Elastic 7.13 stretches to runtime fields, searchable object stores and Azure integration

Elastic 7.13 stretches to runtime fields, searchable object stores and Azure integration

Elastic has released version 7.13 of its Elastic Stack, bringing new capabilities to its Elastic Enterprise Search, Observability, and Security solutions, plus closer integration with Microsoft Azure.

Elastic 7.13 delivers updated versions of Elasticsearch, Kibana, Logstash, Elastic Observability and Elastic Security, while the entire stack is also available as a service on Elastic Cloud. This new release enables customers to search petabytes of data in minutes through searchable snapshots and a new frozen tier, while analysts can enhance data on the fly using runtime fields, Elastic’s implementation of schema on read in Kibana Lens and Discover. 

Elasticsearch 7.13 is based on Apache Lucene 8.8.2, and one of the major new capabilities is the frozen tier. This makes it possibly to directly search object stores like Amazon S3, Microsoft Azure Storage, and Google Cloud Storage. Elastic claims it is able to do this efficiently by using an on-disk least frequently used (LFU) cache plus Lucene improvements like executing searches based on a precomputed set of index structures. This allows petabytes of data to be searched in minutes.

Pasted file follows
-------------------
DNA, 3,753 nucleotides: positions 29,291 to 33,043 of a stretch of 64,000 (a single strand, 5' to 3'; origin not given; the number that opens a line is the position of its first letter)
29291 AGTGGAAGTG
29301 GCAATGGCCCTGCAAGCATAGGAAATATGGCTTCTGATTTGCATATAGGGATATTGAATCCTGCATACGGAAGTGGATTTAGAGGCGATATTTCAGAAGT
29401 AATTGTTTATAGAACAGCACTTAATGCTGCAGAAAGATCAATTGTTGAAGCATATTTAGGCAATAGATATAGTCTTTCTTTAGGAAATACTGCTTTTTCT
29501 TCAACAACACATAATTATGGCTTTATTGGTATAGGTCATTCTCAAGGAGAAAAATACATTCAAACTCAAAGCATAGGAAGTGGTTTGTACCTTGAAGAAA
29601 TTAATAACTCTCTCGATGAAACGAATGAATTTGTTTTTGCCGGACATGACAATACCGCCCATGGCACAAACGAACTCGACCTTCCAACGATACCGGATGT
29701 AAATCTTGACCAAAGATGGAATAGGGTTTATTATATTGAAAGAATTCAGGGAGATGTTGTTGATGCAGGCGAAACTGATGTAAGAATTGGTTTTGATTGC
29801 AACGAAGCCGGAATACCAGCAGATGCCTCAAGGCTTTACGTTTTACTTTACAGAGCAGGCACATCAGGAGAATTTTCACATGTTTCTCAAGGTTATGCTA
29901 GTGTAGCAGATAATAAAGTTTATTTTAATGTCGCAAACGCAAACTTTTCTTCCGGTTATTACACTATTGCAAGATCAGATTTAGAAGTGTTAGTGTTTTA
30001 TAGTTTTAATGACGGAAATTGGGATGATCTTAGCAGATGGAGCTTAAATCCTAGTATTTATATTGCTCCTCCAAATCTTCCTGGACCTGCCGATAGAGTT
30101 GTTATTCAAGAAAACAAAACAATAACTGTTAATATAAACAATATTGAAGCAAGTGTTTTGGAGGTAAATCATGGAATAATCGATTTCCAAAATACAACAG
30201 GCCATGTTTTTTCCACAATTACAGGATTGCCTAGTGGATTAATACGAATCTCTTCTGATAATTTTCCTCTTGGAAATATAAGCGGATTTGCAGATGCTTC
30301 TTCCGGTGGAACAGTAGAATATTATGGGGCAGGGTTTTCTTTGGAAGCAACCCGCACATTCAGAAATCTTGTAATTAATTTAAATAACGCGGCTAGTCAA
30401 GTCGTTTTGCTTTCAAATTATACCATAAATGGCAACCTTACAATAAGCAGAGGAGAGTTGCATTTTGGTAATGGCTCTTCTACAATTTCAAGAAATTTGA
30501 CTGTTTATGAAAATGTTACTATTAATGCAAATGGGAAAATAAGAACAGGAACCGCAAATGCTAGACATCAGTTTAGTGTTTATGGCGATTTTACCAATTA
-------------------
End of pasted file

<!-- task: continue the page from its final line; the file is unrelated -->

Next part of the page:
Azure thing

One feature still in public preview is the ability to deploy and manage Elasticsearch directly from within Microsoft’s Azure portal. This will allow developers to take advantage of simplified ingestion for Azure platform logs, virtual machine logs, and other resource logs. It also enables consolidated billing and single sign-on to the Elastic Cloud console using Azure credentials.

Runtime fields in Discover and Kibana Lens give users the option to create a schema on the fly at query time – known as schema on read – providing users such as data analysts the ability to format or transform data without having to call upon Elasticsearch admins. This offers the flexibility to adapt the data to new use cases that might not have been foreseen when the original schema was created.

Elastic’s efforts at creating an end-to-end supervised machine learning pipeline have come to fruition in 7.13, with its data frame analytics and inference features becoming generally available. According to Elastic, this provides users with the ability to train outlier detection, regression and classification models and then use those models to infer against streaming data.

Another new feature is Fleet, an app in Kibana that allows you to centrally manage an entire fleet of Elastic Agents. The agents are themselves deployed to host nodes to add monitoring for logs, metrics, and other types of data. This includes auto-discovery support for Kubernetes, support for APM server, allowing users to centrally manage APM server from Fleet and support for Heartbeat, Elastic’s uptime monitoring engine.

Elastic Security 7.13 introduces central management of the osquery instrumentation agent, via Elastic Agent. According to Elastic, this provides analysts with direct access to rich host data from across the ecosystem, retrievable with prebuilt and custom SQL queries for analysis in Elastic Security.

Elastic 7.13 is available now on Elastic Cloud as a hosted offering, while users may also download the Elastic Stack and cloud orchestration products, Elastic Cloud Enterprise and Elastic Cloud for Kubernetes for a self-managed experience.